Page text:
Thursday, 29 March 2018

What's Up with This 'Smoke-Breathing' Elephant?

By Jeanna Bryner, Live Science Managing Editor | March 23, 2018 02:34pm ET

An elephant in India seems to have a smoking habit. Conservation scientists spotted the pachyderm hoisting chunks of ashen wood into its mouth and then blowing out puffs of smoke.

"I believe the elephant may have been trying to ingest wood charcoal," Varun Goswami, Wildlife Conservation Society's (WCS) India program scientist and an elephant biologist, said in a statement. "She appeared to be picking up pieces from the forest floor, blowing away the ash that came along with it, and consuming the rest."

Goswami, an elephant biologist, and his team came across what they are calling the "smoke-breathing" elephant in Nagarahole National Park while checking their "hidden" cameras (also called camera traps) as part of a study of tigers and their prey.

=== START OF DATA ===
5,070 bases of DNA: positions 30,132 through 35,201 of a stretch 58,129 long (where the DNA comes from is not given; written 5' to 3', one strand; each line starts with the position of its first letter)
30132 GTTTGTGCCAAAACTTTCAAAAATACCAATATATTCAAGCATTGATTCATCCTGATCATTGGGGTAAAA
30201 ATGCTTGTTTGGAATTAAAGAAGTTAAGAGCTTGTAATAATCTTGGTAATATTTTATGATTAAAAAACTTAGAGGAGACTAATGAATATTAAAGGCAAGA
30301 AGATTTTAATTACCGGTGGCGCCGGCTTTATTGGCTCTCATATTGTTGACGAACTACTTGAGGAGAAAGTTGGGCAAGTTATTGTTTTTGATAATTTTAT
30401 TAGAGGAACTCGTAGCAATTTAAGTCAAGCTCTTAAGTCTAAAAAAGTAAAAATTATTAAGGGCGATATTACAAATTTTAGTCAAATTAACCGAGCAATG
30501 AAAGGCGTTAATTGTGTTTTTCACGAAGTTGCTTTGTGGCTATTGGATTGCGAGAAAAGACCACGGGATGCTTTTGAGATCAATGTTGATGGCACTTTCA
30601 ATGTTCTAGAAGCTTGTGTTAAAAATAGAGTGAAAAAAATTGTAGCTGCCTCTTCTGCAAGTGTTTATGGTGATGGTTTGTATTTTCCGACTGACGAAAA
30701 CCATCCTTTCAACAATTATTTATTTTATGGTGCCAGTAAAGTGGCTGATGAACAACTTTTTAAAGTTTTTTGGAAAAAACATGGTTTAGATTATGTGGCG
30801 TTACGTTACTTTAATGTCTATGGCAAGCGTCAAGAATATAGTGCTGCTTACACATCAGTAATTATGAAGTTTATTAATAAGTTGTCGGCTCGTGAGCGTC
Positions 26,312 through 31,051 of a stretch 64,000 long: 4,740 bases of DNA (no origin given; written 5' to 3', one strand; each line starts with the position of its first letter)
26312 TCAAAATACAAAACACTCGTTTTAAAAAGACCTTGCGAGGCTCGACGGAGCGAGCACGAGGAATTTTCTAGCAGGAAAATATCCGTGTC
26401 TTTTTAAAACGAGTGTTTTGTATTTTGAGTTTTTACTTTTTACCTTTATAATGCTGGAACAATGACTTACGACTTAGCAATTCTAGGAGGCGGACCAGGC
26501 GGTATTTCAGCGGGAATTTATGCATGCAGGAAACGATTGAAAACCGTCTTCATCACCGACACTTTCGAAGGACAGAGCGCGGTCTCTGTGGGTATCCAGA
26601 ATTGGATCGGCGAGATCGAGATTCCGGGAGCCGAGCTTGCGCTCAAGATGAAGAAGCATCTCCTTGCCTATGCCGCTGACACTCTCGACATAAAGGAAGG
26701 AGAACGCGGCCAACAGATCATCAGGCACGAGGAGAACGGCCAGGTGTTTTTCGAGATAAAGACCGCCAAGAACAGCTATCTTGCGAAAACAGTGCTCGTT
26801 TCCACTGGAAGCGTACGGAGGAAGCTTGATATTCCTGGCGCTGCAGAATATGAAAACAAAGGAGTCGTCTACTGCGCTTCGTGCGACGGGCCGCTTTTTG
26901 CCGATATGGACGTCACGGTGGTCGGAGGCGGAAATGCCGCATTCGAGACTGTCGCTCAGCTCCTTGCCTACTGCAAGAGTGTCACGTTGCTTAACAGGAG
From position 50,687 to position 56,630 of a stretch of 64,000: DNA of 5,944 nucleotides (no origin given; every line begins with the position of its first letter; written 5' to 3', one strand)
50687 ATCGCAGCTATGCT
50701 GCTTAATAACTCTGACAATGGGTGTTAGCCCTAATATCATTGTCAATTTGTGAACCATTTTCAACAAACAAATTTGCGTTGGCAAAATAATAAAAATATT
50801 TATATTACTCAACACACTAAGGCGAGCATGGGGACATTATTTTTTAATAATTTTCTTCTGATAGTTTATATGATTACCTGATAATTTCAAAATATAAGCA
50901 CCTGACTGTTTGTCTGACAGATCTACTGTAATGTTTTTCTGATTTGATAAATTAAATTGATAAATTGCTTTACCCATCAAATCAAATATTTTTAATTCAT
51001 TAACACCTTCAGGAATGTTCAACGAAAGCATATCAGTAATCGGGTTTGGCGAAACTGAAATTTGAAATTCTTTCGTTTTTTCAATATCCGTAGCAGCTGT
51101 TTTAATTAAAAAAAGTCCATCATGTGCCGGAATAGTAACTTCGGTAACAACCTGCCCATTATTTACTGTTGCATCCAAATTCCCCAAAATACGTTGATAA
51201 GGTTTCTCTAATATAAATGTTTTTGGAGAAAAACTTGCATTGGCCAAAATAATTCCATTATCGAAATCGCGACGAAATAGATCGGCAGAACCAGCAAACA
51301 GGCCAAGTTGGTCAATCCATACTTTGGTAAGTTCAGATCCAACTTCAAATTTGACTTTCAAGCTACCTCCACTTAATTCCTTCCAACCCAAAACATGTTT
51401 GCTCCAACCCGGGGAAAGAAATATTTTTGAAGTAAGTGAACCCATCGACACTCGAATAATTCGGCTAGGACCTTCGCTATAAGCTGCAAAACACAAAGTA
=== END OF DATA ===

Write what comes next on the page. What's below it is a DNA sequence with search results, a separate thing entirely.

During their forest trek, they saw the elephant standing in a "burnt patch" of the woods. "In India, the Forest Department burns fire lines to create fire breaks that can help control forest fires," Vinay Kumar, assistant director of WCS-India, told Live Science. "And this effort leaves behind wood charcoal on the forest floor."

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